Exmoor National Park



Valley of Rocks
Exmoor is one of the smaller UK national parks, though is still quite extensive, with an area of 267 square miles, stretching across northwest Somerset (two thirds) and northeast Devon (one third), centred on Exmoor itself, an area of open moorland rising to a high point of 1,703 feet at Dunkery Beacon. The moor is named after the River Exe, which has its source towards the west side of the high country and flows southeast, meeting the sea at Exmouth.

Besides the moor, the park also contains the wooded valley of the East Lyn River, Porlock Vale (another river valley, containing several picturesque villages), and the Brendon Hills, a slightly lower range to the east, separated by the twisting valleys of the rivers Avill and Quarme. It also includes 34 miles of the predominantly cliff-lined Bristol Channel coastline, perhaps the most scenic area, given that much of the moorland is rather nondescript, lacking the extensive granite outcrops of Dartmoor. The bedrock is sedimentary - sandstone, limestone, shale and slate, seen most spectacularly in the coastal cliffs.

Only two main roads cross Exmoor National Park - the A39 across the northern reaches, close to though generally not beside the coast, and the A396 to the east, between the two main ranges of hills. Settlement is light, with just a few small towns within the park, also concentrated along the coast, including Lynton, Porlock and Combe Martin.

Moor and heath accounts for quarter of the land in the park, while around 7% is wooded, mostly managed by the Forestry Commission; a mix of conifer plantations and natural broadleaf woodland, of which the largest area is part of a National Nature Reserve (Dunkery and Horner Wood). Much of the remainder is rough pasture and farmland, used primarily for cattle and sheep grazing, the main exception being along the coast, where a combination of steep slopes and dense woodland makes much of the area rather inaccessible. All is followed by the southwest coastal path, though because of the hills this often runs up to half a mile inland, out-of-sight of the sea. The rocky beaches far below can in many places still be seen, however, by walking at sea level for a few hours around low tide, such as Glenthorne Beach to Foreland Point, Minehead to Hurlstone Point and Porlock Weir to Glenthorne Beach.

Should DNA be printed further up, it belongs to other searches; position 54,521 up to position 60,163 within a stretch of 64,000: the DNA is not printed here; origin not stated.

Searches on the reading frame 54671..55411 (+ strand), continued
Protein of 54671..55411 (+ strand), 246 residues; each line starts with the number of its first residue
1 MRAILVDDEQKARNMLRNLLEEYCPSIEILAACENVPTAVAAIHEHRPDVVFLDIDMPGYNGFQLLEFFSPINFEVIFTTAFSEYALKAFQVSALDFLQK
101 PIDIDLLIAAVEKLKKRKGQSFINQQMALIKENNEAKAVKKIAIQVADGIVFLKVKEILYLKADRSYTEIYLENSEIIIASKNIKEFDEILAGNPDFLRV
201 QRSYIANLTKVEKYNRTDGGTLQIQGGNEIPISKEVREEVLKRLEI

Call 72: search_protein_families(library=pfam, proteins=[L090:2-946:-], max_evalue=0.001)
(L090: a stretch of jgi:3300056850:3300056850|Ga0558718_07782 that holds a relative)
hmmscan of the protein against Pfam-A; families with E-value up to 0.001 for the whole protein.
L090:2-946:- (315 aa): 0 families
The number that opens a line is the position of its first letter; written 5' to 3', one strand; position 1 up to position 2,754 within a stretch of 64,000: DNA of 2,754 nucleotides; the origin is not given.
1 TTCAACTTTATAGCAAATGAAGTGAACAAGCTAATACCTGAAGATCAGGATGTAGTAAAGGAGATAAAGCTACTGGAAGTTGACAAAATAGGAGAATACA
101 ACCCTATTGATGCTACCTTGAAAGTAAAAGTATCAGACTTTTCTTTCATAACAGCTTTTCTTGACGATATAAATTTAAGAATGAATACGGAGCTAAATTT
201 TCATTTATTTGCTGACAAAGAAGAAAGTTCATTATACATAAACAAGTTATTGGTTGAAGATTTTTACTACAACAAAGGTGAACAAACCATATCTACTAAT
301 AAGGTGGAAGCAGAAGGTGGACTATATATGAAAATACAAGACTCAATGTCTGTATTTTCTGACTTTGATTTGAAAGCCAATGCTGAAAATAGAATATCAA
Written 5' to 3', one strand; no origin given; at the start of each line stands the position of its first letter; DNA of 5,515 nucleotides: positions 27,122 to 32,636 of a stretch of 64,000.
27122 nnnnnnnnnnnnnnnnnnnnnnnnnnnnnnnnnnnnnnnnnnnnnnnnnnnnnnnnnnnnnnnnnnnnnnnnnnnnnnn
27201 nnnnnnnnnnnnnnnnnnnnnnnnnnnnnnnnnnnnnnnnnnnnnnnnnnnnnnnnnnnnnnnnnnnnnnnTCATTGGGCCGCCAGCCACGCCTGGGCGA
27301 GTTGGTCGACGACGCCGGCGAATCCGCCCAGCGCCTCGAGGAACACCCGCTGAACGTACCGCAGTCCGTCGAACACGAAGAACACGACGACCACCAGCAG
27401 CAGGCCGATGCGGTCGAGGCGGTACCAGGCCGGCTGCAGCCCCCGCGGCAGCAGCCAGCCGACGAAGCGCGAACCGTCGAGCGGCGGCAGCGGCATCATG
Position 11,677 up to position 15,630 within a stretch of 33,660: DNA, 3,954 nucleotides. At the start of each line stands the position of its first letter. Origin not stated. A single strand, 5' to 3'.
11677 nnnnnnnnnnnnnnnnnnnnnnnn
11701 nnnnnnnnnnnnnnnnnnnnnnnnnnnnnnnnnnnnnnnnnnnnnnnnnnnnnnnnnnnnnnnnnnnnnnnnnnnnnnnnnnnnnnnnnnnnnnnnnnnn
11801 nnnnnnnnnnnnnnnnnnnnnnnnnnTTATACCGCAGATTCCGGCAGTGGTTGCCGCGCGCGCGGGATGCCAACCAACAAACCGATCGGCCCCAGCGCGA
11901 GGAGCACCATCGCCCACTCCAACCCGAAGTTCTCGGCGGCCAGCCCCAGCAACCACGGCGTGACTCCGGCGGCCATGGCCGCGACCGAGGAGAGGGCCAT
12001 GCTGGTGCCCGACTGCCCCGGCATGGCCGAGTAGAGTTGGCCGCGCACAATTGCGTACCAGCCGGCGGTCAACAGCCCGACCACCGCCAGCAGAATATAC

Coastline



Foreland Point to Lynmouth
Foreland Point to Lynmouth
2.5 miles of north Devon coastline, from a high headland to the mouth of the River Lyn

Rating: ★★★★
Glenthorne Beach to Foreland Point
Glenthorne Beach to Foreland Point
Spectacular, three mile section of the north coast, with dense woodland sloping steeply down to remote beaches and eroded rock formations

Rating: ★★★★★
Heddon's Mouth
Heddon's Mouth
Cliff-lined pebble and sand beach at the lower end of the River Heddon, reached by an easy walk along a deep, secluded, wooded valley

Rating: ★★★★★
Minehead to Hurlstone Point
Minehead to Hurlstone Point
Cliffs and pebble beaches along a spectacular, little-visited, five mile section of the north Somerset coast

Rating: ★★★★★
Porlock Weir to Glenthorne Beach
Porlock Weir to Glenthorne Beach
Five miles of the Somerset coast; rarely-seen beaches and eroded sandstone formations below steep cliffs and extensive ancient woodland

Rating: ★★★★★
Valley of Rocks to Woody Bay
Valley of Rocks to Woody Bay
Rock formations, isolated beaches, steep cliffs and coastal woodland, west of Lynton. Includes Wringcliff Bay and Lee Bay

Rating: ★★★★★

Inland Places



Dunkery Beacon
Dunkery Beacon
The highest point on Exmoor, surrounded by gentle slopes covered with heather and gorse, overlooking Porlock Bay and the Bristol Channel

Rating: ★★★★★


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